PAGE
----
In the thermal design of low sloped roofing assemblies, two parameters are overlooked, one is the surface temperature of the roof assemblies which provides the required temperature gradient for heat flow, and the other is the mean operating temperature of the roof assembly,
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In the thermal design of low sloped roofing assemblies, two parameters are overlooked, one is the surface temperature of the roof assemblies which provides the required temperature gradient for heat flow, and the other is the mean operating temperature of the roof assembly, which has direct implications on the thermal performance of the insulation. An in situ field study was conducted in collaboration with Alberta Roofing Contractors Association (ARCA) on their headquarters building located in Calgary, to generate data on the mean operating temperature of the roof assemblies and to determine whether the thermal design of roofing assemblies using conventional methods is an accurate portrayal of in-service thermal performance. For the present study, two roof assemblies insulated with polyisocyanurate insulation, one with a white reflective roof membrane and the other with the black membrane were selected and instrumented. During the monitoring period, the mean operating temperature (MOT) of the roof assembly whether it is calculated as the average of interior and exterior ambient (MOTAIR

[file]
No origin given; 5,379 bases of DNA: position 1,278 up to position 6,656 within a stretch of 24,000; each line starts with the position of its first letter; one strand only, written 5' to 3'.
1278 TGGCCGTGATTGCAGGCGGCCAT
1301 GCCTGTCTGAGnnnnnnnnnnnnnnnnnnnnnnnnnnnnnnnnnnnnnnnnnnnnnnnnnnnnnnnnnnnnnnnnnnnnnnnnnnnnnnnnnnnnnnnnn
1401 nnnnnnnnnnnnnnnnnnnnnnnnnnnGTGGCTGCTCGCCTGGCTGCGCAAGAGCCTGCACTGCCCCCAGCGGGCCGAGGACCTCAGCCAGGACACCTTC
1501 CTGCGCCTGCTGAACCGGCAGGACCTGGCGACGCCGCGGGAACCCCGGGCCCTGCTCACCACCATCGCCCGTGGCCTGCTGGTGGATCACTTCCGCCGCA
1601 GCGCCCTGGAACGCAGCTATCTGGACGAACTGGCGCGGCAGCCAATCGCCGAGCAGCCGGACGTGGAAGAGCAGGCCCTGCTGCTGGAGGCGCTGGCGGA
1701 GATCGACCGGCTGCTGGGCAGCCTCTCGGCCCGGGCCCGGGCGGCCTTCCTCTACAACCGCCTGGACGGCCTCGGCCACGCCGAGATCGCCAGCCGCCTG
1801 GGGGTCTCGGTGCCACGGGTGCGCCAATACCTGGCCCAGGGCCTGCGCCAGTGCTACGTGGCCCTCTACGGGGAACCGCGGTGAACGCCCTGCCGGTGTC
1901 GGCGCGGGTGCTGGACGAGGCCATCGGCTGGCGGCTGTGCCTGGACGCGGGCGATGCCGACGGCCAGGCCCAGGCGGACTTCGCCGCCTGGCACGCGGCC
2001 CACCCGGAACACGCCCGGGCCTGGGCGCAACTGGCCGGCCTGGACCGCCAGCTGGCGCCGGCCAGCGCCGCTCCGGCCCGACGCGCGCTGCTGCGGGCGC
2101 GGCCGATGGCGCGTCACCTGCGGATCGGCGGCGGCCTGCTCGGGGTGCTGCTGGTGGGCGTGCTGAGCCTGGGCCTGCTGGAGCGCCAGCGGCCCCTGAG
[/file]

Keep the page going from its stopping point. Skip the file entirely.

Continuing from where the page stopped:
,) or the average of surface temperatures (MOTSurface
), was found to be below 24 °C (75 °F), which opposes the current roof thermal designs that are being designed using label R-value (thermal resistance) of the insulation reported at the mean temperature of 24 °C (75 °F) rather than temperature-dependent thermal resistance. The comparison of two energy transfer theoretical models, QConvention
, with the measured data indicated that the conventional approach of roof thermal design underestimates the energy performance of the roof assembly on average by 30%. The use of roof surface temperatures and the corresponding temperature-dependent thermal resistance of the insulation as in QMOT
has been demonstrated to improve predictions of the energy performance. In addition the loss in thermal resistance due to blowing agent diffusion in polyisocyanurate was evaluated after two years of in situ installation.